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Water bills will rise by 7.5 percent from April to account for water firms’ increased investment in , bringing the average Briton’s water bill up to around £450 a year. Financial journalist explained the ‘rule of thumb’ for the most cost-effective way to manage the bill, and it all depends on how many people there are in a household.

Speaking at this year’s Ideal Home Show which opened on Friday, March 17, and will run until Sunday, April 2 at Olympia London, Mr Lewis suggested those with a larger house and fewer people might consider opting to switch to a water meter.

He said: “We have privatisation of water bills but no competition, what a marvellous solution that is, that you can’t move your water company but they can make profits. I don’t quite understand why but it’s just a situation where you’re stuck with whomever your water company is.”

He continued: “A big question for most people is, do I switch to a water meter? Now some of you may have had a water meter put on you by force or you moved into a property with a water meter and you have no choice, you cannot choose back.

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“But for those of you who currently have water bills, you can opt to move to a water meter. Then you have roughly a year or two years depending on which company, to move back to water bills if it doesn’t work for you.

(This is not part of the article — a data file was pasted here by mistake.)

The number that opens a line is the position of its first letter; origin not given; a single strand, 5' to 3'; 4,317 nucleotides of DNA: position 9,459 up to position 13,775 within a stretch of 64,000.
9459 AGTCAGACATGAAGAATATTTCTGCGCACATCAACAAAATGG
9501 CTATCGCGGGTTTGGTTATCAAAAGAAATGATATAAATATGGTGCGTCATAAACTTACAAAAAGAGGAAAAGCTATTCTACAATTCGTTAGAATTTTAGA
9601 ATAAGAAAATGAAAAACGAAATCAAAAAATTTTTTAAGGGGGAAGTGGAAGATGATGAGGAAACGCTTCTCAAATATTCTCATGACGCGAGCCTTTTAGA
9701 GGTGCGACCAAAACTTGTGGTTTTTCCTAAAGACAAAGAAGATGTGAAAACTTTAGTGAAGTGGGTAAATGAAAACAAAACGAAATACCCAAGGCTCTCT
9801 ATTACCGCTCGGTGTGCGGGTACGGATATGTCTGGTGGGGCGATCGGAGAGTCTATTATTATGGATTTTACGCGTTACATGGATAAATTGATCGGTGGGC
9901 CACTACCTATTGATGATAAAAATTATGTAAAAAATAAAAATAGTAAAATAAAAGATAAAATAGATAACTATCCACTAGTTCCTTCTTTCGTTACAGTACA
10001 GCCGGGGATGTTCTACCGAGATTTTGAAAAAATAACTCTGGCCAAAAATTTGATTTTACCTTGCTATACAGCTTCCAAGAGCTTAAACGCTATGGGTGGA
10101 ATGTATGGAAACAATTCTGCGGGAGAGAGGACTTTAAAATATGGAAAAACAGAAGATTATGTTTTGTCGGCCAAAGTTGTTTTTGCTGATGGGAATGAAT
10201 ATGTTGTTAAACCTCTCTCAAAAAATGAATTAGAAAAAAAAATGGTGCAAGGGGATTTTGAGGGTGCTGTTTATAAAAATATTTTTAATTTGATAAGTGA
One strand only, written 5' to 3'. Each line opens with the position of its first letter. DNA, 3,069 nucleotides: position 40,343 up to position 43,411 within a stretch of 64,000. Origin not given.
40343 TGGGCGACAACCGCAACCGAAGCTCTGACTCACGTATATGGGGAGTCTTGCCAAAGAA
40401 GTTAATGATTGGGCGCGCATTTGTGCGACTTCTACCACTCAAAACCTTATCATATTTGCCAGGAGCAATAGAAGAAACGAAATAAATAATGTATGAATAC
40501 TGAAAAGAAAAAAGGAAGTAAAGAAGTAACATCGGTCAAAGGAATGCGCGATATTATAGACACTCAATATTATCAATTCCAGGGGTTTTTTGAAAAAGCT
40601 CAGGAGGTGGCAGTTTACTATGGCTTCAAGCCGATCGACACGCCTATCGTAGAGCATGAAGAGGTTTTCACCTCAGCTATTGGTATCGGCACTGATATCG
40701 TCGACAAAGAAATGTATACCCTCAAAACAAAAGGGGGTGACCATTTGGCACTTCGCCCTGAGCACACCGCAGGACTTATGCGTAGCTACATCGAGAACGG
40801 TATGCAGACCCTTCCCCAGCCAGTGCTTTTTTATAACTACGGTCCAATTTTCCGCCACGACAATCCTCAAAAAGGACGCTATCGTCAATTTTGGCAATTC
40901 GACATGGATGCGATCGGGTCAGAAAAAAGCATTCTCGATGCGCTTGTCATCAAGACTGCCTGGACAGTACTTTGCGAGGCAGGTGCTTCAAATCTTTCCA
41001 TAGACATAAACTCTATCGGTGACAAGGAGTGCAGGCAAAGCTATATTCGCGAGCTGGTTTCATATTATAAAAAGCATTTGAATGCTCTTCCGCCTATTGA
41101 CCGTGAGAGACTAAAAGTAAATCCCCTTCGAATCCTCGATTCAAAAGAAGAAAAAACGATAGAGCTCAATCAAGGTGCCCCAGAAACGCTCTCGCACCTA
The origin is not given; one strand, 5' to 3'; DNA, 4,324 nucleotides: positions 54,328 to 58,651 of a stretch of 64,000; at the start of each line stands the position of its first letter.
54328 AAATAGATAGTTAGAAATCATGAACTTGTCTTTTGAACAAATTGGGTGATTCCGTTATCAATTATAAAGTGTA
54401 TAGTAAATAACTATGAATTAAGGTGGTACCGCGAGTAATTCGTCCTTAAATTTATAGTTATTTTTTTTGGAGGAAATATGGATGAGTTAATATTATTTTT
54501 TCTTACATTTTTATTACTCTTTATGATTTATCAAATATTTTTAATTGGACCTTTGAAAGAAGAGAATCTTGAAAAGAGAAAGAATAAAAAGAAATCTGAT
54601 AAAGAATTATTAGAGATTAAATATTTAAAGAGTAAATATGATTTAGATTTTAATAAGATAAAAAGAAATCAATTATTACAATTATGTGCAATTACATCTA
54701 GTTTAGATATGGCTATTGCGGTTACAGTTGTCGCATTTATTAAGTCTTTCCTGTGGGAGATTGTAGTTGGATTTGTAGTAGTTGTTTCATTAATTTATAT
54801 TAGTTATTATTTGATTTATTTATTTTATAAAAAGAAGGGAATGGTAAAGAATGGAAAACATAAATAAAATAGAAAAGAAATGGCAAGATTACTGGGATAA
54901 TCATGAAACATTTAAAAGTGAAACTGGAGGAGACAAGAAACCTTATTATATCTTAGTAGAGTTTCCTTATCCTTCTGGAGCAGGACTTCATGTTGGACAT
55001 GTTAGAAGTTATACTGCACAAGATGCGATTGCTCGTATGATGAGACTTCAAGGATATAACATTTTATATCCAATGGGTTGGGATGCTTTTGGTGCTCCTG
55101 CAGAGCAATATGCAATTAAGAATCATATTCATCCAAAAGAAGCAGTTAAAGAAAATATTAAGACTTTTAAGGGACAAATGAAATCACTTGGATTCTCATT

“So here’s the rule of thumb. Say, if you have a four-bedroom house and there are three of you living there, the likelihood is you are better off on a water meter.”

Mr Lewis explained that this is because water bills are based on the value of a person’s house, meaning that the bigger the house, the bigger the water bills will be.

He continued: “Of course, if you move to a water meter, then you’re being measured on the water that goes in and the water that goes out – the sewerage charge goes into it as well.

“So, the fewer people you have in the house the lower your water meter will be. Hence the equation: big house with few people, better on a water meter, small house with lots of people, you’re better on water bills.”

Mr Lewis also issued a quick energy update ahead of April’s price rise for those bills, too.

He said: “ are hideous at the moment, they’re more than twice the price we used to traditionally pay.”

Over the winter, he noted: “We’ve had the energy price guarantee which was the Government solution to high energy bills, which, if it had not been in place, we would have been paying triple what previous energy bills were.”

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Mr Lewis told listeners: “What was going to happen this April is we were due to have a 20 percent increase in the price guarantee.

“Your bills were going to go up by 20 percent in April. I wrote to the Chancellor a month ago backed by 135 charities and the energy industry. [Last] week in the Budget, the Chancellor agreed to that letter that the 20 percent rise will not now happen in April.”

However, it should be noted that the £400 energy bill support scheme ends in March, meaning eligible households will no longer be receiving the monthly £66 to £67 discount and bills will still be marginally higher in April as a result.